Few freights moved through Howard Beach. Those that did were hauled by a DD-1. Freight service to the Ozone Park team yard used DD-1's. Alco S-1 power was used to deliver horses to Aqueduct. The team yard third rail still remains.

In 1903 actual construction started on a plan to electrify from Flatbush Avenue over the Atlantic Division to Belmont Park; from Woodhaven Junction to Rockaway Park and from Jamaica through Locust Avenue to Valley Stream, Far Rockaway and back to Hammels (where the Jamaica Bay trestle joins the Rockaway Peninsula). Ground was broken for a power house in Long Island City. 1904 saw an order being placed for MP-41 electrics. 1905 saw electric service between Flatbush Ave. and Rockaway Park, the first electric train to Jamaica and the extension of electrification to Valley Stream and to Belmont Park. By 1908 electrification reached Hemstead, Long Beach, and into New York's Penn Station by 1910. The project was completed in 1912 when Whitestone Landing was electrified.

By Ken Kinlock at

Lexington Avenue-63rd Street Station · Opened 10/29/1989

Two levels, one side platform and one track on each level. Queens-bound trains use the lower level (approx. 100 feet below street level), and Manhattan-bound trains use the upper level (approx. 80 feet below street level). Behind the platform wall on each level is a second track intended for future connection to the proposed Second Ave. subway line. The platform walls features orange tile laid vertically. From the upper level platform there are three long escalators and intermediate levels before we reach the fare control. All of the intermediate levels feature soaring high ceiling design. At the south end of the fare control are two very long escalators to the lowest intermediate level. This station has full elevator access to all platforms and the street. From here, the 63rd St. tunnel line splits and has access to the 6th Ave. IND, as well as the BMT Broadway line. It is possible that some future service from 63rd St./Queens Boulevard might use the Broadway Line instead of the 6th Avenue line.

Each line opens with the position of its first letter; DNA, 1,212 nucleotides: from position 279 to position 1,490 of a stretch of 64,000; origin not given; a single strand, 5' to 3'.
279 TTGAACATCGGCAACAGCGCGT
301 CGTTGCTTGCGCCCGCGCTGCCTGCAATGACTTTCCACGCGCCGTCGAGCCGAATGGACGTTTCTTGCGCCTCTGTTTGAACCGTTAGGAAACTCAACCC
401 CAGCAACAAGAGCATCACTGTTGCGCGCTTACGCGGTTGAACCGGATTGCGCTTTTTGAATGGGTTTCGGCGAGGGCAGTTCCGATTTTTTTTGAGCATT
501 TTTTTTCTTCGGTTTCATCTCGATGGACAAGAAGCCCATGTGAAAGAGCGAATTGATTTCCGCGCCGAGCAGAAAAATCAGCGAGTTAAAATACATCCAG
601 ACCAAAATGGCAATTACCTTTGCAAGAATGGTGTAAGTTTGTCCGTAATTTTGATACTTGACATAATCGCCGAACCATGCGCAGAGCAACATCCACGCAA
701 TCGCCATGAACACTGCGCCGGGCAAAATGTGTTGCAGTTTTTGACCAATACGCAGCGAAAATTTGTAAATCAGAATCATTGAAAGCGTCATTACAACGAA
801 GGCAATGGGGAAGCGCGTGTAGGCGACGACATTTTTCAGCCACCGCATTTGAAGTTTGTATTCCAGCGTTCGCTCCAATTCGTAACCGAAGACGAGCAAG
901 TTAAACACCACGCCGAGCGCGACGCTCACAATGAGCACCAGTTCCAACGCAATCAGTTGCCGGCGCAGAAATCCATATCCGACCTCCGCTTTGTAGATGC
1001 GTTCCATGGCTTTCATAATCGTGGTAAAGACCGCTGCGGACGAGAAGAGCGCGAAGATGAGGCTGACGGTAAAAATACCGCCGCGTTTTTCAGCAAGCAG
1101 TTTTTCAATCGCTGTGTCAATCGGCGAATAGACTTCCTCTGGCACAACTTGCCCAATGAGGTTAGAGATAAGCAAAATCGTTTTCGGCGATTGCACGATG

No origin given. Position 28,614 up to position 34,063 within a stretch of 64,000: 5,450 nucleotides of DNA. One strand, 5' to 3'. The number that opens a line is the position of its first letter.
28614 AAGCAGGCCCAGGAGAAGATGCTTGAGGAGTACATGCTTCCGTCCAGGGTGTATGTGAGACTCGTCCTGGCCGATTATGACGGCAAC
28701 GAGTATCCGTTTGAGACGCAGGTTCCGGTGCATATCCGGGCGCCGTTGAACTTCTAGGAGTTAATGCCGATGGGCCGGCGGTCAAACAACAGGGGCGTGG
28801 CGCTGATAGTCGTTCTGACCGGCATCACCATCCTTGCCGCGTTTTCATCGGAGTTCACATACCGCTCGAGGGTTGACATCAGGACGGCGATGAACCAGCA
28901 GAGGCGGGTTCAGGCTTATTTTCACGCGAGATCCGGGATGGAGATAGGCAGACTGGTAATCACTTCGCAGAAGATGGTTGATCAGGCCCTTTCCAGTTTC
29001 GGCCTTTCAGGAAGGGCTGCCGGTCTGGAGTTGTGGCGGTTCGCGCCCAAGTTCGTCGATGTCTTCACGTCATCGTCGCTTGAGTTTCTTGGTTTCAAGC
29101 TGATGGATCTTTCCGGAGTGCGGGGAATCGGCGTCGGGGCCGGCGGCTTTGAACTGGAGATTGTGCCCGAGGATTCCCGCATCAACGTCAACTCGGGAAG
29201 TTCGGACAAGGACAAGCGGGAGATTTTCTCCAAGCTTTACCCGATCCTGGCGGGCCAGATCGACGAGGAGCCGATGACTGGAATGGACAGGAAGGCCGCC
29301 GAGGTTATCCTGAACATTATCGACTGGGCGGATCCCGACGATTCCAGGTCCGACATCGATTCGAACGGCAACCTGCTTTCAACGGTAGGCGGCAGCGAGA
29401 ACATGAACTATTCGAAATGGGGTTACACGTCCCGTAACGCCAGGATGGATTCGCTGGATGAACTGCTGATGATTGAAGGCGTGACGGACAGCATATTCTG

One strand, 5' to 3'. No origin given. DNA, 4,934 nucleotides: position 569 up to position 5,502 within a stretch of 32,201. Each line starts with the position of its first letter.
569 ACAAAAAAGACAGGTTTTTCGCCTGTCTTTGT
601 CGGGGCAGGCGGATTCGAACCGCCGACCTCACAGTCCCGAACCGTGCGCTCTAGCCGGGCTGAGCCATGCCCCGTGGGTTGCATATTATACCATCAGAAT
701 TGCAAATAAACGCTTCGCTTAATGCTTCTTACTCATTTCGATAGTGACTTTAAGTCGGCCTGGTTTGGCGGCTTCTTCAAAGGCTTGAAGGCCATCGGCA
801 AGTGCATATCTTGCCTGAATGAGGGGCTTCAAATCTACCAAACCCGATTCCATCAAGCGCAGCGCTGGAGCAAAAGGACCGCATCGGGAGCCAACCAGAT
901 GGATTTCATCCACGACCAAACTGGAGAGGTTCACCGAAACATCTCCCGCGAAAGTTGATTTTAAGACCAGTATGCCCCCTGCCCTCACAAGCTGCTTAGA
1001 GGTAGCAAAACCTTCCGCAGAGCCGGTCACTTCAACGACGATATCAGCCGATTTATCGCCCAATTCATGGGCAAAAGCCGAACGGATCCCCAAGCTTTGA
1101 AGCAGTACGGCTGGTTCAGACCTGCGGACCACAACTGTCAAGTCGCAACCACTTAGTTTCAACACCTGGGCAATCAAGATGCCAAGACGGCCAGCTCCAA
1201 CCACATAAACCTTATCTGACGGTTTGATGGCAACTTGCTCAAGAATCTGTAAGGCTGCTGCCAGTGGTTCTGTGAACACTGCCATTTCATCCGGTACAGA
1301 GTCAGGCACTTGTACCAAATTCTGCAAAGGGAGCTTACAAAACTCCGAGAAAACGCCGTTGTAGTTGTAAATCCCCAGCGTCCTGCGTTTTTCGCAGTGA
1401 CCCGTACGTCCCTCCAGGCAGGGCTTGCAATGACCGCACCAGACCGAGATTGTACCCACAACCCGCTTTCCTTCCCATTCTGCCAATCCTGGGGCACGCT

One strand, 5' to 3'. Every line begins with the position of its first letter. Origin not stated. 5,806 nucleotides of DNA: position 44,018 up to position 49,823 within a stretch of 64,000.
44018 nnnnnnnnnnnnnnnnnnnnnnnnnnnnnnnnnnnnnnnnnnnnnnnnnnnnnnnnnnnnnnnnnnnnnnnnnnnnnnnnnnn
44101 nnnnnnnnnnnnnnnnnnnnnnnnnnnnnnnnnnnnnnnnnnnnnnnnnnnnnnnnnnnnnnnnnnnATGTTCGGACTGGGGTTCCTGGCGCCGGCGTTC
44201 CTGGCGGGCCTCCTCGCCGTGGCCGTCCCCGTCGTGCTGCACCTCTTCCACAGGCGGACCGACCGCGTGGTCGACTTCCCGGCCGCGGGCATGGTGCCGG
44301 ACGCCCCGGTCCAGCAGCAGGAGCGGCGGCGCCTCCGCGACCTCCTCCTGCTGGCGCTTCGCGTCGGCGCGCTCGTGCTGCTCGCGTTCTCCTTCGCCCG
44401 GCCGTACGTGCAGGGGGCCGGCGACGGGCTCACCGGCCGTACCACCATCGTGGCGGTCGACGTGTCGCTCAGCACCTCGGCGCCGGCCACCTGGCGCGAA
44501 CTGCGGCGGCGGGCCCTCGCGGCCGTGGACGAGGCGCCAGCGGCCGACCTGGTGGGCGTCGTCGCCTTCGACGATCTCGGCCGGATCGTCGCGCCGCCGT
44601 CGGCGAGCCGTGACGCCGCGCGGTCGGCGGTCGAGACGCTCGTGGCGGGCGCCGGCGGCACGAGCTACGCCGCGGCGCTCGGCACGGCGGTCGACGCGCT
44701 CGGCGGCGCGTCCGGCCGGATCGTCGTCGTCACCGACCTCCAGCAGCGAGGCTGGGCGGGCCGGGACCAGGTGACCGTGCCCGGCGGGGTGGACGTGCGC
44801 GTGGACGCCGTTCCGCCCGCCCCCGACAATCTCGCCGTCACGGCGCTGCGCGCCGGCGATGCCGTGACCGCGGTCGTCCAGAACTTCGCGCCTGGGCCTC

Complexity of NY City Subway system
Last JFK Express rides New York City subway system

My last ride on the JFK Express subway in April 1990. Includes the experience of a cab ride from Howard Beach to the new station at Queensbridge.

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NY City Transit History
New York City Transit History
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List of New York Railroads
West Shore Railroad

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History of Railroad Innovations
Gateway to Transportation Links
Facing the year 2020 Fantasies in New York City Transit and Exploring ideas of what could be done.
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Charles Warren's Gallery, mostly New York City subways and railroads
Freight car on barge in New York Harbor

Freight car on barge in New York Harbor

Marine fleet in action

Marine fleet in action

Tower A in Grand Central

Tower A in Grand Central

Tower A track chart at Grand Central

Tower A track chart at Grand Central

New Haven train arrives at Track 42 in Grand Central

New Haven train arrives at Track 42 in Grand Central

New Haven train arrives at Grand Central

New Haven train arrives at Grand Central

New Haven's Jersey connection across the harbor

New Haven's Jersey connection across the harbor

New Haven tug boat

New Haven tug boat

Cos Cob control room

Cos Cob control room

Cos Cob wires

Cos Cob wires

Electric locomotive at New Haven station

Electric locomotive at New Haven station

Electric locomotive at the dock

Electric locomotive at the dock

New Haven mainline through Connecticut

New Haven mainline through Connecticut